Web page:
Help! CheapOair misspelled the name on my airline ticket

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By Christopher Elliott

After Jutta Baumgarten orders airline tickets through CheapOair, she discovers that her last name has been misspelled. Her only option is to buy another ticket and eat the loss. Is that fair?

Question

I recently booked a flight from Frankfurt to Orlando, Florida, using CheapOair. I spoke with a representative at an Indian call center, who helped me make the reservation.

The booking number was issued under the name of Jutta Monica Baumgaster. The correct spelling should have been “Jutta Monica Baumgarten.” Ongoing email and telephone conversations between myself and upper management at CheapOair did not resolve this problem.

The only option I had, according to a manager at CheapOair, was to purchase a new airline ticket and throw away the first ticket, which was nonrefundable. So I paid $697 for a new ticket.

I expect CheapOair to assume full responsibility for this matter. I expect to be reimbursed for the total value of my second airline ticket. Outsourcing services to a foreign country invites room for error due to language barriers. Can you help me? — Jutta Monica Baumgarten, Deland, Florida

Answer

CheapOair should have spelled your name correctly. When you book an airline ticket, you have 24 hours to cancel and receive a full refund, unless you’re within one week of flying. If you’d reviewed your itinerary within a day of making the reservation, and spotted the error, you easily could have fixed this.

It’s hard to know what happened. Did the agent have a hard time understanding you, or was it just a bad connection? Did CheapOair not send you your confirmation until sometime after the 24 hours? What we do know is that you were stuck with a ticket that had the wrong name after the one-day grace period.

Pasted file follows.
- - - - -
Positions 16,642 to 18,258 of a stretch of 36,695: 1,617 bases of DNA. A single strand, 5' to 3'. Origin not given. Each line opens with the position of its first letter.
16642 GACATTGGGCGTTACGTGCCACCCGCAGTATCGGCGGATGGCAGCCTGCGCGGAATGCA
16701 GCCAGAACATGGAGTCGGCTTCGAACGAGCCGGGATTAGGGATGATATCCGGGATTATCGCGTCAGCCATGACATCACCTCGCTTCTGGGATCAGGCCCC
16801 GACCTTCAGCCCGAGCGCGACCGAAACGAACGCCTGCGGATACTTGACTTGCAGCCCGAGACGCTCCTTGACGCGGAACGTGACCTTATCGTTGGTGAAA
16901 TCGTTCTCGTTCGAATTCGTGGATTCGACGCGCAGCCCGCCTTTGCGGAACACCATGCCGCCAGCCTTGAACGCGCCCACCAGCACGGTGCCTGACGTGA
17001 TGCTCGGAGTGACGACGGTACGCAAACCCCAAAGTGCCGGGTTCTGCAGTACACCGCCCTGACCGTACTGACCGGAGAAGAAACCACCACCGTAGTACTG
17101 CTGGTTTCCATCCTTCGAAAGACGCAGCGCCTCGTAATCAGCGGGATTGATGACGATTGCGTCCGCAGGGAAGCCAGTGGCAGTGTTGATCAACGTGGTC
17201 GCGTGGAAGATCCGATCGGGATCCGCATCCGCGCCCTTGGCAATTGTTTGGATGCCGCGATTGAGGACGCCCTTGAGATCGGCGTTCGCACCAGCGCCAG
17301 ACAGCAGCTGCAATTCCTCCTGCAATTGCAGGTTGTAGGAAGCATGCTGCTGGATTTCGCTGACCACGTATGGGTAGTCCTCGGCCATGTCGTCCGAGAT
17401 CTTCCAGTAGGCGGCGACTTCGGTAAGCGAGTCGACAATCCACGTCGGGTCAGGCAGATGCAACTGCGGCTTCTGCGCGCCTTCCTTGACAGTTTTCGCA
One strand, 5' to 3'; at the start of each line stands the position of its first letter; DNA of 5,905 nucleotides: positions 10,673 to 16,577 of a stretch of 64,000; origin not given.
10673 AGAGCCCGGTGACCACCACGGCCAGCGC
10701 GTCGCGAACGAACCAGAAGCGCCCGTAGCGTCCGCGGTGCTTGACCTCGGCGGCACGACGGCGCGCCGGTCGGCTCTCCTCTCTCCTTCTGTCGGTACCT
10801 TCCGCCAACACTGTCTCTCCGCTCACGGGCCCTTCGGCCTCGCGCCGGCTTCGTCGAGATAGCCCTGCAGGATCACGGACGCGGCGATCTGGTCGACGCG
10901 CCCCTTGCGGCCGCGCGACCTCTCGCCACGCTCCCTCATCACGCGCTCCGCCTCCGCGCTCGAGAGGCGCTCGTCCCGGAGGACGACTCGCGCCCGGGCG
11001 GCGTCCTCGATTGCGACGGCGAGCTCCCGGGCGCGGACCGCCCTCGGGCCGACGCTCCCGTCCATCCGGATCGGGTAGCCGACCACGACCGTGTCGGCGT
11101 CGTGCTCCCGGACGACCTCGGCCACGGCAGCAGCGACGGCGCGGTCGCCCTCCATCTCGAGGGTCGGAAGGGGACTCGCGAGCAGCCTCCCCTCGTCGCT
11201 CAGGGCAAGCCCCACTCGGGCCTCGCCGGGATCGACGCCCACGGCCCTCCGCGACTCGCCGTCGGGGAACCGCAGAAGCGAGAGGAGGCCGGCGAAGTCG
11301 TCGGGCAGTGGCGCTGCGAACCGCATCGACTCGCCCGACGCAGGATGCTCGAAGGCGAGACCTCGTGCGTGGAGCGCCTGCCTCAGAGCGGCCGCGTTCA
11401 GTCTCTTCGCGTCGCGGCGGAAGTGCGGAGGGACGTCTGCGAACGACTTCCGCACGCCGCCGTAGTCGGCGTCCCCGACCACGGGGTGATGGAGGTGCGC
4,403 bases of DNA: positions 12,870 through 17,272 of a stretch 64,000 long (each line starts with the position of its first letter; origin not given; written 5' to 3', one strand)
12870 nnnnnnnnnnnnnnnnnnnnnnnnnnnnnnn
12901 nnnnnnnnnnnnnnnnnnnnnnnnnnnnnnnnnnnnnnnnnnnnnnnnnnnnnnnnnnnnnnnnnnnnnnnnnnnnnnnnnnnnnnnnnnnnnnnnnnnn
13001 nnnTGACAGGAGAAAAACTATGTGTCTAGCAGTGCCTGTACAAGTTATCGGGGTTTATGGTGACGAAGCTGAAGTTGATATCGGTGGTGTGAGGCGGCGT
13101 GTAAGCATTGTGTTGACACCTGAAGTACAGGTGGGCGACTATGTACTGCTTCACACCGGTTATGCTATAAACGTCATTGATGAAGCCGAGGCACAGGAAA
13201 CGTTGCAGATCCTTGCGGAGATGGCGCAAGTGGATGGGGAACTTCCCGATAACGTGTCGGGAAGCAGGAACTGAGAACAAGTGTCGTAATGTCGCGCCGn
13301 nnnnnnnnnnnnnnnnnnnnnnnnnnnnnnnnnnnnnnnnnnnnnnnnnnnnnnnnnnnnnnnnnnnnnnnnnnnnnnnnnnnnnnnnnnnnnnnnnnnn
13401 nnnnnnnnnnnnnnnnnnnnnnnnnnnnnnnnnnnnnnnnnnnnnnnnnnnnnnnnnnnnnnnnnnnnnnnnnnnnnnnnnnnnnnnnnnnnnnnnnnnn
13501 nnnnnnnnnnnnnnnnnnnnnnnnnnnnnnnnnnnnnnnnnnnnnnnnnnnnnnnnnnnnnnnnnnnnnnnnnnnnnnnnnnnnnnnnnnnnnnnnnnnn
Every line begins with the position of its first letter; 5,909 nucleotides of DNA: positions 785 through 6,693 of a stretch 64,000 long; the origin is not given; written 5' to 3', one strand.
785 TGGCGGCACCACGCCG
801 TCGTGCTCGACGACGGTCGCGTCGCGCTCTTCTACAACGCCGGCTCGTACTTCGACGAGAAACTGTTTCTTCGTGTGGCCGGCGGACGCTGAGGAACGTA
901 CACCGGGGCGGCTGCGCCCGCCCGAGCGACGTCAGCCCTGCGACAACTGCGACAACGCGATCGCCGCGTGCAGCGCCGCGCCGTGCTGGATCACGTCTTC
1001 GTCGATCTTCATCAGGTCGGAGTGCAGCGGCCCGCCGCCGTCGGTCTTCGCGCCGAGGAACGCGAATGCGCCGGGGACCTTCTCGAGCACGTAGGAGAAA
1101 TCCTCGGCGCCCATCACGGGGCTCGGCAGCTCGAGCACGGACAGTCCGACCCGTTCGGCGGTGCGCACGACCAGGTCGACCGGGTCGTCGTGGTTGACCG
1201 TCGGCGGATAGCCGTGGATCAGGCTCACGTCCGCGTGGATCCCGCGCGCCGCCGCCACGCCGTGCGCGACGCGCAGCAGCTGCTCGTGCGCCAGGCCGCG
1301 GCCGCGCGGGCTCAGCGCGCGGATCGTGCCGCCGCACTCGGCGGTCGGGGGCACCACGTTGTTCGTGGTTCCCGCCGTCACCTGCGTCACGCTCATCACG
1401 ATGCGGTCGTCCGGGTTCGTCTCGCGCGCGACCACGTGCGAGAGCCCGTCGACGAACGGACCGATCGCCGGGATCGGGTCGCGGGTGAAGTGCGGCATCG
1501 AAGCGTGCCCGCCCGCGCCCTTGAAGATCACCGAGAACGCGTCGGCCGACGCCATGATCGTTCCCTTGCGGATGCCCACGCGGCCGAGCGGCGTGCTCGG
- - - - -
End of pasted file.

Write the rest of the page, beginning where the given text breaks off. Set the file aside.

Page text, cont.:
There’s an easy way to fix this and a hard way. The easy way is to show up early at the airport and ask your airline to fix an obvious typographical error on your ticket. That’s been known to work in the past — but no guarantees.

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The CheapOair customer service conundrum

The hard way is to push this with CheapOair. You didn’t enter the wrong name; a CheapOair employee did. You tried to resolve this, but in the end, a manager told you that you had to buy a new ticket.

CheapOair records its calls for “quality assurance” purposes, so it easily can go back to the tape to figure out what went wrong. I’ve always believed, and still do, that you should have the same right to record a conversation with a call center. That way, you can know for certain if you misspoke or if it misinterpreted. (Here’s our guide to getting a refund on a non-refundable airline ticket.)

In this particular case, I think CheapOair goofed. You know how to spell your own name, no doubt about it. I think you’re right, this was a language issue. I’m not sure that moving the call center back to the States is the solution. I’ve spoken with plenty of call-center employees who work right here in the U.S. of A., and we had similar communication challenges. The workaround? Make your reservation online next time. (Related: I missed my brother’s wedding and now I’m missing my refund.)

You could have appealed this to someone higher up at CheapOair. I list the names, numbers and email addresses of its parent company’s executives on my website.

My advocacy team and I contacted CheapOair on your behalf, and the company refunded your second ticket.

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Christopher Elliott

Christopher Elliott is the founder of Elliott Advocacy, a 501(c)(3) nonprofit organization that empowers consumers to solve their problems and helps those who can't. He's the author of numerous books on consumer advocacy and writes three nationally syndicated columns. He also publishes the Elliott Report, a news site for consumers, and Elliott Confidential, a critically acclaimed newsletter about customer service. If you have a consumer problem you can't solve, contact him directly through his advocacy website. You can also follow him on X, Facebook, and LinkedIn, or sign up for his daily newsletter. He is based in Rio de Janeiro.

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